Increase of coronavirus genetic material found in sewage treatment plants in Columbus, Dayton

Dayton, Ohio – A steady increase in coronavirus RNA at wastewater treatment plants in Dayton and Columbus prompted a notification to local health departments, Gov. Mike DeWine said Thursday.

The wastewater RNA could be an early warning of a coming hotspot, which is why scientists are testing in more than 30 Ohio cities. Thursday’s announcement mentioning specific cities was the first since the wastewater testing program launched earlier this month.

State and university scientists are randomly sampling the wastewater, and hope to expand their efforts to over 50 cities.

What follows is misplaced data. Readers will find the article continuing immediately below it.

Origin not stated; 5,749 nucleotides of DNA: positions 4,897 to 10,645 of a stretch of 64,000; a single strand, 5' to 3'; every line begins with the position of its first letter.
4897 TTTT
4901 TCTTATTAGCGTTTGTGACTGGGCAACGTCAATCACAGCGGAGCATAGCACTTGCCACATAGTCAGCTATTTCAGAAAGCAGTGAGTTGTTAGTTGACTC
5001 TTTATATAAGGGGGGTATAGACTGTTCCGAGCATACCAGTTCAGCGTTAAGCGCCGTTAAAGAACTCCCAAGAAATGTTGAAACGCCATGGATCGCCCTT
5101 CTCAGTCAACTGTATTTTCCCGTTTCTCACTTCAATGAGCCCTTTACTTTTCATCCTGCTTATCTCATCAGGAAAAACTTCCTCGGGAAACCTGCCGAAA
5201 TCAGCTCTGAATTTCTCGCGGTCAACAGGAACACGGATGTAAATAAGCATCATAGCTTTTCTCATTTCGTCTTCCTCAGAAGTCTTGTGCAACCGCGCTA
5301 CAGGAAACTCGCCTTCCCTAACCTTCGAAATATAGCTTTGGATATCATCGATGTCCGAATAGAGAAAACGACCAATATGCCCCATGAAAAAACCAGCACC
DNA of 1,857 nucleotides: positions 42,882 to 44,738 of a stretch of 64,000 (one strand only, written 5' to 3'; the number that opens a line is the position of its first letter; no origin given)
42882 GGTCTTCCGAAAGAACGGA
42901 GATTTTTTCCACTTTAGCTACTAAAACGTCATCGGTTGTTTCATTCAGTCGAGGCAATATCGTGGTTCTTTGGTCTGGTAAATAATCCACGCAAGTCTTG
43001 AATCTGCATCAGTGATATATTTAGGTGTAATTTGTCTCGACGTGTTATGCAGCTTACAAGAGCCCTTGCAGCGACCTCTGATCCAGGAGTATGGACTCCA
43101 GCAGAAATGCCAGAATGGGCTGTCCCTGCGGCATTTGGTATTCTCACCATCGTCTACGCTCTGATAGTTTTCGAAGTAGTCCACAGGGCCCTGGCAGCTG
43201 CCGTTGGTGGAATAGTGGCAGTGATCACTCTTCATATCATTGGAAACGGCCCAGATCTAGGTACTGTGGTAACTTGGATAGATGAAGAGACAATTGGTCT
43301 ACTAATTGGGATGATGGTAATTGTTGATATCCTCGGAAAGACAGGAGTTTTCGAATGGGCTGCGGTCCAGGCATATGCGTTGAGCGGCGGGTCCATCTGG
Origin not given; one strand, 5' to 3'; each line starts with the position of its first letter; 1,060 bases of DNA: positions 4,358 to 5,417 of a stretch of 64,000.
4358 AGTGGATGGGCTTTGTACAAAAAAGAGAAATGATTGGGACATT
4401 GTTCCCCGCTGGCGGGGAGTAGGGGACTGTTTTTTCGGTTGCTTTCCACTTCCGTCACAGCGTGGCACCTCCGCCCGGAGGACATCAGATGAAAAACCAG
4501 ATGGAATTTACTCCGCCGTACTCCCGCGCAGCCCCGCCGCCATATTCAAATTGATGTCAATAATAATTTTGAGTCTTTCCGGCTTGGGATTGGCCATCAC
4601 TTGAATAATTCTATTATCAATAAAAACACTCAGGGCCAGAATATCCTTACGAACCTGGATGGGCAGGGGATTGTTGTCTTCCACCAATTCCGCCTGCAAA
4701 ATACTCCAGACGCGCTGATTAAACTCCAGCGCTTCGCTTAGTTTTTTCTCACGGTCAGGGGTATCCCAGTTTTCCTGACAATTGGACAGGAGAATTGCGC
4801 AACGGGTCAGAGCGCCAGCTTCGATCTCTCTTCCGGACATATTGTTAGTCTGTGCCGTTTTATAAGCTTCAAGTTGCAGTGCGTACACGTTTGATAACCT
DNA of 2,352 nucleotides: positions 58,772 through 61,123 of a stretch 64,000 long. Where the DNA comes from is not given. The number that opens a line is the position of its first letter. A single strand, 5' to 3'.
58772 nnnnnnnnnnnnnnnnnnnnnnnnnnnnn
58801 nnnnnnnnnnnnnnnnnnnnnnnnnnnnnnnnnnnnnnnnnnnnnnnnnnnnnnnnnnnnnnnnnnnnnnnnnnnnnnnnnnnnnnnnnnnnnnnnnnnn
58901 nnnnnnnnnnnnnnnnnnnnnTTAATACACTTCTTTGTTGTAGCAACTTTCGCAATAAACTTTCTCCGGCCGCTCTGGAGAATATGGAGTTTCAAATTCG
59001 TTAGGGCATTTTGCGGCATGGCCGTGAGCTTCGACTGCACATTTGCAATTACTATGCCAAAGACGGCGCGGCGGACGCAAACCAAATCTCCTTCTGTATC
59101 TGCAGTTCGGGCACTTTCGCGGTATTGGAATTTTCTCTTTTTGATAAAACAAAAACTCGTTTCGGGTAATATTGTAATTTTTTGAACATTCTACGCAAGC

“These findings are information that we very quickly pass on to the local health department,” DeWine said. “Many times, the health department is directly involved in the gathering of this data. But the point is to get it to the people who could use it right on the ground.”

Coronavirus RNA in sewer systems can show the disease is present days before infections lead to case count increases. Dutch scientists found the virus in a local wastewater system days before the city had confirmed its first case.

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